Regular payments to an owner for the use of some leased property. Bloomberg Financial Dictionary

* * *

I. rent rent 2 noun PROPERTY
1. [countable, uncountable] money paid for the use of a house, office etc:

• Commercial rents have decreased significantly over the last few years.

ˌfair ˈrent [countable] LAW PROPERTY
the amount of rent thought to be fair or reasonable for someone to pay to live somewhere. In Britain, if the landlord (= property owner) and tenant (= person renting) cannot agree on an amount, this can be fixed by an official called a rent
ˈground rent [countable, uncountable] PROPERTY
a sum of money paid to the person who owns the land on which a rented building stands:

• a bill for ground rent going back fifteen years

ˌnet ˈrent [countable, uncountable] ACCOUNTING PROPERTY
the amount received by the owner of a rented property after taking off costs such as taxes, insurance, electricity etc:

• Her client has signed a 20-year lease yielding $170,000 in net rent a year.

ˈpeppercorn ˌrent [countable] FINANCE PROPERTY
a very small amount of money, paid to show that there is an official contract between the owner and the person using a building, piece of land etc:

• The land will then be leased to the council at a peppercorn rent.

ˈrack rent [countable] LAW PROPERTY
an amount of money for renting a house, office etc that is not fixed or controlled by law, but is agreed between the person owning the property and the person renting it. In the US, this expression is used to talk about unfairly high rent charged for a property:

• The property was sub-let to tenants at rack rents.

2. for rent available to be rented:

• There is a lack of affordable housing for rent.

  [m0] II. rent rent 1 [rent] verb
1. [intransitive, transitive] PROPERTY to pay a regular amount of money for the use of something such as a house or office:

• The company had been renting for seven years before buying a 13,000-square-foot headquarters.

• Businesses can rent PCs to alleviate peak workloads.

rent something from somebody

• Who do you rent the shop from?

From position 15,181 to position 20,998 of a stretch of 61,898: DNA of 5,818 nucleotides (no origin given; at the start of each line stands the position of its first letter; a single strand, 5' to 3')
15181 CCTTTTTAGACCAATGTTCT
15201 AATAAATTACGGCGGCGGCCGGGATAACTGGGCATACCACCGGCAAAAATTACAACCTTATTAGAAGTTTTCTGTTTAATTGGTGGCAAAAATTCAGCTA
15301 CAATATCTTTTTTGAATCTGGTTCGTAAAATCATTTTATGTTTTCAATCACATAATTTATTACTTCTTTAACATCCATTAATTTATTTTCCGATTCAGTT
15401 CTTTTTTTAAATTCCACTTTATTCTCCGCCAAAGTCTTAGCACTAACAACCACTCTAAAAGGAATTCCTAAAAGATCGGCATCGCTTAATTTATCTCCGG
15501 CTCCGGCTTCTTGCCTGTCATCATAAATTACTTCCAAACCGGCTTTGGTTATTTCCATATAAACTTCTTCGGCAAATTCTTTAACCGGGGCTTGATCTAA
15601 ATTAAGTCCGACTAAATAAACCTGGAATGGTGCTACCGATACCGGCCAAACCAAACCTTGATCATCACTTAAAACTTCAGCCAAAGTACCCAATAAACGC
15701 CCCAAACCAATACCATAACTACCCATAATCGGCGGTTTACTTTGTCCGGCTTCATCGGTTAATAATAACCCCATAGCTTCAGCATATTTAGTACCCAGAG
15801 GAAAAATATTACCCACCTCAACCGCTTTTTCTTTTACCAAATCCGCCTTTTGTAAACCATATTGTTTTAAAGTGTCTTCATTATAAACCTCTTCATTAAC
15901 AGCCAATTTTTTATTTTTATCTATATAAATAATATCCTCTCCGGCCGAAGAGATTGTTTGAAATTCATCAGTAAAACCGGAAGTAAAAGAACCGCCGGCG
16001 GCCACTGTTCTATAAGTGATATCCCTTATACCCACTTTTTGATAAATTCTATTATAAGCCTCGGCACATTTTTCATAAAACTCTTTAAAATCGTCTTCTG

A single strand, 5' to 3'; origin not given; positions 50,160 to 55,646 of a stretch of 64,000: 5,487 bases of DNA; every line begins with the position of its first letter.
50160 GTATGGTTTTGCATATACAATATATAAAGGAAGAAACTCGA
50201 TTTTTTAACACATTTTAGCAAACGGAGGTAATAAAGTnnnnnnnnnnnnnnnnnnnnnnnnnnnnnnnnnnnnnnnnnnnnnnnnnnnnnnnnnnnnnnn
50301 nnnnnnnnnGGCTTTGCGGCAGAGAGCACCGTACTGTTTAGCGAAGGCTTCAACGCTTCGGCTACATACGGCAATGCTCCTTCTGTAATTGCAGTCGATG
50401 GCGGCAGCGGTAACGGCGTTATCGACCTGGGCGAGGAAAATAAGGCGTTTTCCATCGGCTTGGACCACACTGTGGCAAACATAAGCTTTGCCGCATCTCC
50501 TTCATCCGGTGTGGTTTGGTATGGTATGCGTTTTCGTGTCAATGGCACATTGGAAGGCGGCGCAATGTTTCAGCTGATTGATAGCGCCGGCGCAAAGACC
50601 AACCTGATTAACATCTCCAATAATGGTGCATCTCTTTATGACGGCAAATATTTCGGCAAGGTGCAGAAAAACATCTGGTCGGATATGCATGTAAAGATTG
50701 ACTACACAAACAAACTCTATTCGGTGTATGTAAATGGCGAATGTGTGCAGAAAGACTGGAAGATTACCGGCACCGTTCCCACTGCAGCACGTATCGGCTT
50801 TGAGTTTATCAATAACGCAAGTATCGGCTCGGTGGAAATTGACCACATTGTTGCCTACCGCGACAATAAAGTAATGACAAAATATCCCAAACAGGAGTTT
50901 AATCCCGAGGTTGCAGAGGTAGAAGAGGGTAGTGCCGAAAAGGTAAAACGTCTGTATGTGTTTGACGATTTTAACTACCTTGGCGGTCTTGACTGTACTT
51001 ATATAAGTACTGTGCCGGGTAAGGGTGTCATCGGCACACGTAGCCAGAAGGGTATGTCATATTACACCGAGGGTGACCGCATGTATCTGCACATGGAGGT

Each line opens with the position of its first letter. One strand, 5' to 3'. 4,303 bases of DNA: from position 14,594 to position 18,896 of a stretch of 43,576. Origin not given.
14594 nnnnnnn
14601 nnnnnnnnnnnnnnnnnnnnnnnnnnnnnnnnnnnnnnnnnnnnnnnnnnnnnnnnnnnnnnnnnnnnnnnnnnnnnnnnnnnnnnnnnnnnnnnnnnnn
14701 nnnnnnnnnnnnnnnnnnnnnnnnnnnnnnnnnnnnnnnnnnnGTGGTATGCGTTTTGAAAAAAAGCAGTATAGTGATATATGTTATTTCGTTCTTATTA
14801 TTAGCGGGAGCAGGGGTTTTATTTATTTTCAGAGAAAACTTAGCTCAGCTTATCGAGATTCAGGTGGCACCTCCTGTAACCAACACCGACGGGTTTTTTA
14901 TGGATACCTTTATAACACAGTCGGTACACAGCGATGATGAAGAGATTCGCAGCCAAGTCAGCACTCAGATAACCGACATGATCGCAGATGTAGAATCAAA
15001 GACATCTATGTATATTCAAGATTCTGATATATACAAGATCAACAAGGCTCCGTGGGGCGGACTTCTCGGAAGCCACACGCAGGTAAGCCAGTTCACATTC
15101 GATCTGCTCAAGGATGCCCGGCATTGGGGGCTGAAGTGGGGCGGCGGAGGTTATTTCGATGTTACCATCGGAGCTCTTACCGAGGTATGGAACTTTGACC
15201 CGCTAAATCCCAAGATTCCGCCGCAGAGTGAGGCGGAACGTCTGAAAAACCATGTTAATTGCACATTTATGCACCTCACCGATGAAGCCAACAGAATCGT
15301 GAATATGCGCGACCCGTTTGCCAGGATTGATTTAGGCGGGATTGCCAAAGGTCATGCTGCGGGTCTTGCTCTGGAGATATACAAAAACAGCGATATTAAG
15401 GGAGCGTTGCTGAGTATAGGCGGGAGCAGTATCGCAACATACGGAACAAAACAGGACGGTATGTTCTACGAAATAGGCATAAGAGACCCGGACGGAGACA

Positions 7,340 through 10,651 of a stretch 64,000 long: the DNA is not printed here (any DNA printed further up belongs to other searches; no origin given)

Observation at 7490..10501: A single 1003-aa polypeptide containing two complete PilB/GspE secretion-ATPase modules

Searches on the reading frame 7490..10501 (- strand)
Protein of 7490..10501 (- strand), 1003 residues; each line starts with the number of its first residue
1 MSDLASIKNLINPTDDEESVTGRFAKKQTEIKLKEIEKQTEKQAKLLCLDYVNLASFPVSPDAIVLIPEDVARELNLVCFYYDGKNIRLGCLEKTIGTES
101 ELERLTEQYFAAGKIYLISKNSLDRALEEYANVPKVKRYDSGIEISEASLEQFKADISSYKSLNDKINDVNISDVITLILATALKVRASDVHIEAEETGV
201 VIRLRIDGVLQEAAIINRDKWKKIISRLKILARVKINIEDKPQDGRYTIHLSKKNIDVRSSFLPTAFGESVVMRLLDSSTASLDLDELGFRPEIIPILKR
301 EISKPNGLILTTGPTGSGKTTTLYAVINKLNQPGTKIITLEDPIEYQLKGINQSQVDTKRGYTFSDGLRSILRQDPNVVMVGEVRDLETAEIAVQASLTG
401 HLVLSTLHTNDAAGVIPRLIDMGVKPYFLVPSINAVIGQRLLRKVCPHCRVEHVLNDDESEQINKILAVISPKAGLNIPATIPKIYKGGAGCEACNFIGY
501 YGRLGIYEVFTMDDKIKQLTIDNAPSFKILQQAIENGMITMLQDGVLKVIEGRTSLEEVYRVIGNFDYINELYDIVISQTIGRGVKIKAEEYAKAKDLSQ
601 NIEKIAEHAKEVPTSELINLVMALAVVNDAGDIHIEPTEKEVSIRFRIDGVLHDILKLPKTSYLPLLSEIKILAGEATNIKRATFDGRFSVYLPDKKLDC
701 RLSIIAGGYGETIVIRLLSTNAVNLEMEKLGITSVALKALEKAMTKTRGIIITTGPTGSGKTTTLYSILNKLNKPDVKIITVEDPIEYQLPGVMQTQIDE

2. [transitive] also rent something → out COMMERCE to allow someone to use something in return for payment:

• video stores that rent Nintendo games

• the lucrative business of renting out trailers and trucks

rent something to somebody

• A New York dealer rented an Avis car to an unauthorized driver.

• Many people trying to sell their second homes have decided to rent them out to tourists instead.

3. [transitive] especially AmE COMMERCE to pay money for the use of something owned by someone else for a short period of time; = hire Bre:

• Travelers prefer to rent cars with low mileage.

4. [intransitive] PROPERTY if a house, office etc rents at or rents for a particular amount of money, that is how much it costs to use it:

• The new units are renting for £350 a month or less.

— rented adjective [only before a noun] :

• living in rented accommodation

* * *

rent UK US /rent/ noun [C or U]
PROPERTY, COMMERCE an amount of money that you pay for the use of something, especially that you pay regularly for the use of a room, house, office, etc. that someone else owns: »

a fair/high/low rent


annual/monthly rent


commercial/office rents

pay (the) rent »

The company is renegotiating its finances after struggling to pay the rent on its properties.

charge/collect rent »

Managing the property generally means collecting rent and carrying out maintenance.

US COMMERCE RENTAL(Cf. ↑rental) noun: »

You will pay no line rent on this phone deal.

for rent — Cf. for rent
See also GROUND RENT(Cf. ↑ground rent), NET RENT(Cf. ↑net rent), PEPPERCORN RENT(Cf. ↑peppercorn rent), RACK RENT(Cf. ↑rack rent)
rent UK US /rent/ verb
[I or T] PROPERTY to pay a fixed amount of money regularly for the use of a room, house, office, etc.: »

Researchers said there was a growing divide between the home-owning majority and people who rent.


Regardless of the boom in UK property prices, it is still cheaper to buy rather than rent a house.

rent sth from sb »

She has been renting an apartment from a private landlord through a letting agent.


A surprising number of storage units are rented by salesmen.

[T] (also rent sth out) PROPERTY to receive an amount of money from somebody for the use of something, especially a room, house, office, etc. that you own: rent sth to sb »

She runs a commercial real estate company that rents office space to businesses.

rent sth for sth »

She rents out one of her rooms to students.


He renovated the three-storey building and rents it out as apartments.


Each of these centres rents out farm machinery to local farmers at low cost.

[T] (UK USUALLY hire) COMMERCE to pay to use something for a short period of time: rent a car/an automobile »

I rented a car at Millennium Park and headed off to explore the island.

[I] US PROPERTY to be available for someone to use for a particular amount of money: rent at/for sth »

The rooms rented at a premium of $25 to $35 over regular rates.

rent for sth »

Rooms that regularly rent for $59 a night suddenly cost $300 a night.

Financial and business terms. 2012.

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